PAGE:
The government has cautioned Agricultural Camp officers against poor management and handling of the ongoing 2022/2023 Farmers Input Support Program (FISP) implementation.
Mwinilunga District commissioner Harrison Kamuna says the Camp officers should ensure that they embrace both old and new cooperatives as long as they abide by the set guidelines under the program.
Mr. Kamuna adds that the officers should strike a balance in distribution of the inputs in order to have minimum disruption of the program to guarantee high crop yields thereby ensuring national food security.
ZANIs reports that the District Commissioner said this when he addressed selected agriculture camp officers in the district following complaints of being left out from the program by some cooperatives.
“It is important that you strike a balance so that you don’t disrupt the program, farming is very important,” he said.
Government is resolved to ensure that the FISP begins to operate according to its initial objective of developing small scale farmers into emerging and commercial farmers who can be weaned off every after three years.
Mr. Kamuna commended the officers for handling the program well and advised them against entertaining verbal instructions as they may be difficult to defend once implemented when queries arose in the future.
Meanwhile District agriculture coordinator (DACO) Lewis Chiwele informed the District Commissioner that the district has begun receiving farming inputs with a number of cooperatives ready to begin depositing their money this week.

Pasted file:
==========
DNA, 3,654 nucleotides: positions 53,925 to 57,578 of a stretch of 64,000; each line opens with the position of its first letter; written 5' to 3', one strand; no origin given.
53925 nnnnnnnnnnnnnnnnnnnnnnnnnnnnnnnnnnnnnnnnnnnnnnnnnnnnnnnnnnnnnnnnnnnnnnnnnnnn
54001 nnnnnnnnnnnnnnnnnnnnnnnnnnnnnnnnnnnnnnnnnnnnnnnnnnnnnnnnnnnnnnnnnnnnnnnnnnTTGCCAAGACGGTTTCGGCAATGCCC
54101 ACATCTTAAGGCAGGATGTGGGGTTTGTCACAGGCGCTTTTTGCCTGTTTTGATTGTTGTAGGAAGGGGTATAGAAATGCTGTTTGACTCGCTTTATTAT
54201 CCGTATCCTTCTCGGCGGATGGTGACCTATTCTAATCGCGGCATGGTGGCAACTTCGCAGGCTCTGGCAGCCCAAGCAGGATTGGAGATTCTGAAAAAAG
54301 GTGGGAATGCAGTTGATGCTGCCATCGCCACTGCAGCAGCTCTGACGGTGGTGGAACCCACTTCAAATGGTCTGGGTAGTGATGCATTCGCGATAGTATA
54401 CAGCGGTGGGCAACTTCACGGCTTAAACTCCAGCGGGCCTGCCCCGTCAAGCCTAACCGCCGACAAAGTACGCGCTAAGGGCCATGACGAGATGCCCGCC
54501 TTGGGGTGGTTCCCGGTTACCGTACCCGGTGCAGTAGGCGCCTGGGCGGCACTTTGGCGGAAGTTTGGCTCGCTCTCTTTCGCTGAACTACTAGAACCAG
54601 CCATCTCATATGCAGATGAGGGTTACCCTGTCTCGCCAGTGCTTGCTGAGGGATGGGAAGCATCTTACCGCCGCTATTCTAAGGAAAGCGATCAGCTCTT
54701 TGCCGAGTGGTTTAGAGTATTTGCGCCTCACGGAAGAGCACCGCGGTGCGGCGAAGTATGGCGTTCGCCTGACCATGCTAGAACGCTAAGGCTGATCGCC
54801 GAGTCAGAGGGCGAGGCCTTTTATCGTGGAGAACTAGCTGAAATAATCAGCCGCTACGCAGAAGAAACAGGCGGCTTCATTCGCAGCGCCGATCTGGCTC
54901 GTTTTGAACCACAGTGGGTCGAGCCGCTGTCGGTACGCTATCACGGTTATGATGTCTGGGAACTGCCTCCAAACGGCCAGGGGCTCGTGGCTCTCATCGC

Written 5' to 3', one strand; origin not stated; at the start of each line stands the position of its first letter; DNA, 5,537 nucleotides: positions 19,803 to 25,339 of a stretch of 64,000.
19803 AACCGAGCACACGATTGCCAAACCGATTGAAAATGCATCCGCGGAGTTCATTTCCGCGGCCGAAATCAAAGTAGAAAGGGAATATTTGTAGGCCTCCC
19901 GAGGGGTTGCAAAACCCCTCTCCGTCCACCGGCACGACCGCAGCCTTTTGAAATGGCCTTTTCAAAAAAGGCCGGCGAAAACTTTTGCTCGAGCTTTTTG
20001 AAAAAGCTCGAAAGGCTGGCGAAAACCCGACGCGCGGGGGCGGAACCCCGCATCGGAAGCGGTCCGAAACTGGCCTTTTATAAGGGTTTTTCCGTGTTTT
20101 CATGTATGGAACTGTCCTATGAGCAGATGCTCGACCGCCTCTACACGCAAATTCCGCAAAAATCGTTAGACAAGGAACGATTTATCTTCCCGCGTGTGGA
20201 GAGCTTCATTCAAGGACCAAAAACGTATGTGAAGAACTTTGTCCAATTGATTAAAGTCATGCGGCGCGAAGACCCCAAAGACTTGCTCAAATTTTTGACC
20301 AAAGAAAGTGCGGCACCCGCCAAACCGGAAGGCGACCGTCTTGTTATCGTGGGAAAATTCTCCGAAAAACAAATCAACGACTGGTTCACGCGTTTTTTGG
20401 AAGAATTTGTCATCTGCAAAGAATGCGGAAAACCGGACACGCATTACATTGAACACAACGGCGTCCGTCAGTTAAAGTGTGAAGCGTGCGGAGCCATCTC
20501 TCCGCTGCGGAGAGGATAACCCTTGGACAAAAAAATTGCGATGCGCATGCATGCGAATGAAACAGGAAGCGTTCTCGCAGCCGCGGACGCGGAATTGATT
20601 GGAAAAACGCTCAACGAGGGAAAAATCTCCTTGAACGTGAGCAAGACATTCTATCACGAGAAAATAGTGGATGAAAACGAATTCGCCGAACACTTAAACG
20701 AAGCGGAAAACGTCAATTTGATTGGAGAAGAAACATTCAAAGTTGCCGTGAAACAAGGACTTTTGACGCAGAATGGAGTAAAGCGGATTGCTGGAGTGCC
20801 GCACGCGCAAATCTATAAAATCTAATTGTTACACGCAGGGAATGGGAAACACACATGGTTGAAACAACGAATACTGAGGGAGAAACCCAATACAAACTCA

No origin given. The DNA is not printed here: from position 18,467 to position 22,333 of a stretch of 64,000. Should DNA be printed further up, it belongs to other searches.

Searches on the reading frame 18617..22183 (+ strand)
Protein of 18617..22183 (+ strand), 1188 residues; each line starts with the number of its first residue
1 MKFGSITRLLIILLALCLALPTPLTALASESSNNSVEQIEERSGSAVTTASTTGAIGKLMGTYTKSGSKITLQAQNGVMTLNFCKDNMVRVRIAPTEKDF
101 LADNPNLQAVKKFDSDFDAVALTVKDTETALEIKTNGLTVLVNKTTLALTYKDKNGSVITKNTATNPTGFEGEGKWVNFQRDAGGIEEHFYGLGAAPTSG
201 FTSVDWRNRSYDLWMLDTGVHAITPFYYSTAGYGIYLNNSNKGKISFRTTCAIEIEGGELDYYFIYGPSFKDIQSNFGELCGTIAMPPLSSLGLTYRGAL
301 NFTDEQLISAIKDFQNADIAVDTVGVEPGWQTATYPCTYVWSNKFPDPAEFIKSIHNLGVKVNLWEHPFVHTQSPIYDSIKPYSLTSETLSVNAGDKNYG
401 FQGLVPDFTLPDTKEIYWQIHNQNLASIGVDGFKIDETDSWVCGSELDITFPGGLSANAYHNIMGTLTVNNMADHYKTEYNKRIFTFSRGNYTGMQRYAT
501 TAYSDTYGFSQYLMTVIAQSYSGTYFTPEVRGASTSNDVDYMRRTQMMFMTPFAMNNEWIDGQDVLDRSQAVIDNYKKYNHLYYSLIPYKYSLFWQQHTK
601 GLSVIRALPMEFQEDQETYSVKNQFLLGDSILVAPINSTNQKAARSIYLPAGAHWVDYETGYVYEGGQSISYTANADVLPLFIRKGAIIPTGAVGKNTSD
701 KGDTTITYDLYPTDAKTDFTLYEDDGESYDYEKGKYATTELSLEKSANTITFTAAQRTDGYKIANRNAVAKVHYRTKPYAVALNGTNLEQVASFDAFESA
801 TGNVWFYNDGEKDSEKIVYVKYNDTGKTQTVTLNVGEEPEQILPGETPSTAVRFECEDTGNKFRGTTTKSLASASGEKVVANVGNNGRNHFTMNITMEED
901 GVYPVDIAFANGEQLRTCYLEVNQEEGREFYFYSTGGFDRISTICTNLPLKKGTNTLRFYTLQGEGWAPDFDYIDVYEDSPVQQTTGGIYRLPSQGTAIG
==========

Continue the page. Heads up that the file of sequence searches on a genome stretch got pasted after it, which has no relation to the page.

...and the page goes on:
Mr. Chiwele has however expressed concern that that farmers in the district may face challenges in terms of accessing their redeeming codes due to poor mobile network in most areas.
“ The district has witnessed an upswing of new cooperatives applying to access inputs under FISP rising from 331 last year to 600 cooperatives this year posing a challenge in terms of sharing of the inputs, “ he said.
Mr Chiwele has since asked the ministry to consider revising and streamlining FISP guidelines so that it is easy to identify intended beneficiaries in view of increase of cooperatives applying for inputs.
The district currently has a database of 35,000 farmers out which only 8,500 are benefiting with 6,500, farmers representing 80 percent of the old beneficiaries earmarked to be weaned off the program starting next year in line with the government’s directive.